Meditations on the Paschal Canon, Ode 9

Continuing the mediation on the Paschal Canon which I began in this post. The attentive reader might wonder when Odes 4-8 were posted. I'm wondering when I'll get around to writing them – perhaps next year, perhaps never… But it seemed appropriate to reflect on Ode 9 as we prepare to give up the feast for the year.

Ode 9

While the first eight biblical odes are taken from the Old Testament, the ninth is from the new. It consists of two different hymns in honor of the Saving Ministry of our Lord Jesus Christ: that of Zacharias (Luke 1:68-79) and that of the Theotokos (Luke 1:46-55).

The song of Zacharias speaks of the coming of the Messiah as the fulfillment of the promise given to the prophets and fathers,"that being delivered out of the hand of our enemies, we might serve Him without fear, in holiness and righteousness before Him, all the days of our life." It speaks also of John the Baptist's role as the Lord's prophet and forerunner:

…to give knowledge of salvation to His people, by the remission of their sins, through the tender mercy of our God; by which the day-spring from on high hath visited us, to give light to them that sit in darkness and in the shadow of death, to guide our feet in the way of peace.

The song of the Theotokos speaks of God's strength and the great grace which He gives to those who humbly trust in Him — and in particular to she who surpasses all others in her humility and devotion:

My soul doth magnify the Lord, And my spirit hath rejoiced in God my Savior. For he hath regarded the low estate of his handmaiden: for behold, from henceforth all generations will call me blessed. For he that is mighty hath done to me great things, and holy [is] his name…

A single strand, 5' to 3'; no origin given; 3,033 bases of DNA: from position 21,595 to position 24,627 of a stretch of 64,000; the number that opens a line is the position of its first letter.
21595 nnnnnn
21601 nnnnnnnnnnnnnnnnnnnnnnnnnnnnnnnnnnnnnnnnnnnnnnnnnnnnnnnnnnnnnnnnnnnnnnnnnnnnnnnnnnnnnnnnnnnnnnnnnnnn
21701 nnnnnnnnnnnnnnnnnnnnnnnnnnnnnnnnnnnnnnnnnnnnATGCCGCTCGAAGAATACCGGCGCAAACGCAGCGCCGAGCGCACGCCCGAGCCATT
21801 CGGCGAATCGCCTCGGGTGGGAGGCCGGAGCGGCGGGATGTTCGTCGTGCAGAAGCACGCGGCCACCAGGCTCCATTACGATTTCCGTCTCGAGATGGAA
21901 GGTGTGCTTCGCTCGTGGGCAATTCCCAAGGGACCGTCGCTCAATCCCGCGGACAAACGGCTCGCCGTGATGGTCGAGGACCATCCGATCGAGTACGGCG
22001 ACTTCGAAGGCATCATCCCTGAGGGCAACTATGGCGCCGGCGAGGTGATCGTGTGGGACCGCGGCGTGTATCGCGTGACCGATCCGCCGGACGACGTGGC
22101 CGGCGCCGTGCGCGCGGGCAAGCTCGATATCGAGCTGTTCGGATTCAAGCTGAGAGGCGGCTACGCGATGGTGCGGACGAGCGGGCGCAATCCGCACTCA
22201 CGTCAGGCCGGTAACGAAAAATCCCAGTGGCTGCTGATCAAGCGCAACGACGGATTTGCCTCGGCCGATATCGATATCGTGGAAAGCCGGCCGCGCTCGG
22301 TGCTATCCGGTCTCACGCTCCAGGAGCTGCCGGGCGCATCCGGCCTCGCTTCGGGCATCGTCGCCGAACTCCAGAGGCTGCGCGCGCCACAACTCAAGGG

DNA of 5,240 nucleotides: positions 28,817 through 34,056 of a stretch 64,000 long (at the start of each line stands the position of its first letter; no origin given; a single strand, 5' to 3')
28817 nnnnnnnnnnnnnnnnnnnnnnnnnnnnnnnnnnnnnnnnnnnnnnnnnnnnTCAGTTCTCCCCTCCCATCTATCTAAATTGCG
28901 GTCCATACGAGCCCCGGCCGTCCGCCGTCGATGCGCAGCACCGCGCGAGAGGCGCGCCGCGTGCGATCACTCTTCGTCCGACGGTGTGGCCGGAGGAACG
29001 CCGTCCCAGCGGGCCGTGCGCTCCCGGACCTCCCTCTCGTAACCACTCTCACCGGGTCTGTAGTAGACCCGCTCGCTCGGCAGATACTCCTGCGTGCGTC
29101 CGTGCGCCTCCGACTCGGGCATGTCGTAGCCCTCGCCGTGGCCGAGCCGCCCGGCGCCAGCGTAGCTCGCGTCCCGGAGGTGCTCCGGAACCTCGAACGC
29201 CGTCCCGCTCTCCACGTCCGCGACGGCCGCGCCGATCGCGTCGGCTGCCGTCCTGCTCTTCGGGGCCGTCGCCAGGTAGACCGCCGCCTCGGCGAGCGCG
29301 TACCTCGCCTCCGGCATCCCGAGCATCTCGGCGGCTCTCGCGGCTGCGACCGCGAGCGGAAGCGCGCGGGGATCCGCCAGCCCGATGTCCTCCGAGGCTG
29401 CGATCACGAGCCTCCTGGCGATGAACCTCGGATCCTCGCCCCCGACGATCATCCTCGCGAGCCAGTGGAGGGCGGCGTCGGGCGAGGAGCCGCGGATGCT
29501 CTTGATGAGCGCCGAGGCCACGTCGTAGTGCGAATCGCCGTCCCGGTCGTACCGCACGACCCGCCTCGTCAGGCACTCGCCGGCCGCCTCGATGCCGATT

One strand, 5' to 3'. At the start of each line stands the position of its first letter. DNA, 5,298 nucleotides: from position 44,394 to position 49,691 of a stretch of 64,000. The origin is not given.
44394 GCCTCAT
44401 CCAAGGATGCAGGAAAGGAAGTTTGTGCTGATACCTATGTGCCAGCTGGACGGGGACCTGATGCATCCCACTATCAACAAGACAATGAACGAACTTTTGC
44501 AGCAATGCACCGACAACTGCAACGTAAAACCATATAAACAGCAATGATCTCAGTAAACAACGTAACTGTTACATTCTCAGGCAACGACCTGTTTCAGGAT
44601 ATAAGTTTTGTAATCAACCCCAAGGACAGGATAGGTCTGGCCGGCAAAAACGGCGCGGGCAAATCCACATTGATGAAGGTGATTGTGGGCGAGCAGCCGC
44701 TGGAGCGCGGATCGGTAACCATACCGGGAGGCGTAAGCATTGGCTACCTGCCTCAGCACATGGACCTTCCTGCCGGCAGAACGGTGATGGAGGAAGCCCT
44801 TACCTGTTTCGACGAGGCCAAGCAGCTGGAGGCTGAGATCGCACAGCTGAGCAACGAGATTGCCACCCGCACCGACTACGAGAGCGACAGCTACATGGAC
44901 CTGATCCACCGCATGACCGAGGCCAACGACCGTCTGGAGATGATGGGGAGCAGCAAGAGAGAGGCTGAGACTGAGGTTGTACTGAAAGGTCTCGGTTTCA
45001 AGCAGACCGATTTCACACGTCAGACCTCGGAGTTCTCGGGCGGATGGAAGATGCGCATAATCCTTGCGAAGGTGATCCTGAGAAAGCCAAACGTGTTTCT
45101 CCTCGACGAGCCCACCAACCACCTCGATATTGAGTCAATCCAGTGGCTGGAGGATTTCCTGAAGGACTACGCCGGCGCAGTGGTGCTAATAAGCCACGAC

This is the only one of the biblical odes that we continue to sing in (almost) every matins service, with the addition of the hymn "More honorable then the Cherubim…" thus fulfilling her prophecy: "for behold, from henceforth all generations shall call me blessed."

For this reason, the ninth ode of nearly every canon has some reference to the Theotokos, particularly in the Irmos. The Paschal canon is no exception:

Shine, shine, O new Jerusalem, for the glory of the Lord is risen upon thee! Dance, now, and be glad, O Zion; and do thou exult, O pure Theotokos, in the arising of Him whom thou didst bear!

The Lord has risen and has thus enlightened all of us, shining forth His glory upon all of us, especially on those who have been united to His Body, the Holy Church which He established, the new Jerusalem. And that glory shines forth most clearly in those who through humility and trust in Him have prepared themselves to receive it: the righteous of all ages, and at their head the Most Holy Theotokos who gave Him birth.

O how divine, how loving, how sweet is Thy voice. For Thou hast truly promised to be with us unto the end of the age, O Christ! Having this foundation of hope, we faithful rejoice!

"Lo, I am with you always, even to the end of the world!" (Matt 28:20) If the risen Lord is with us, "who can be against us?" (Rom 8:31) What fear need we have if we place all of our hope in Him who has conquered sin, evil and death?

O Great and Most Sacred Pascha, Christ!

As we reflected in the beginning of Ode I, Christ is the fulfillment of the Passover (or Pascha in Greek). If in the Old Testament Passover the Hebrew people were delivered from bondage to the Egyptian tyrant, through Christ we are delivered from the tyranny of the devil! Truly this is a great and sacred Passover!

O Wisdom, Word and Power of God!

St. John the Evangelist calls our Lord Jesus Christ "the Word" of God. He is also God's Wisdom and God's Power, according to the testimony of the fathers of the Church. He is as it were the "right hand" of the Father and nobody can know the Father except through Him. What greater deliverer could there be?

Grant us to more perfectly partake of Thee in the unwaning day of Thy kingdom!

And not only has He delivered us, but He has also granted us to "partake of" Himself. This is a reference to Communion, both physical and spiritual. His victory over sin and death has been accomplished but its effects will not be fully revealed until the last day. Likewise, our Communion with Him is limited now but will be complete in His Kingdom. May He grant us to partake in this great grace!

And lest we forget:

Christ is risen from the dead, trampling down death by death, and upon those in the tombs bestowing life!

In the immortal words of St. Seraphim of Sarov,

My joy, Christ is Risen!

Dn. Nicholas Park

Leave a Reply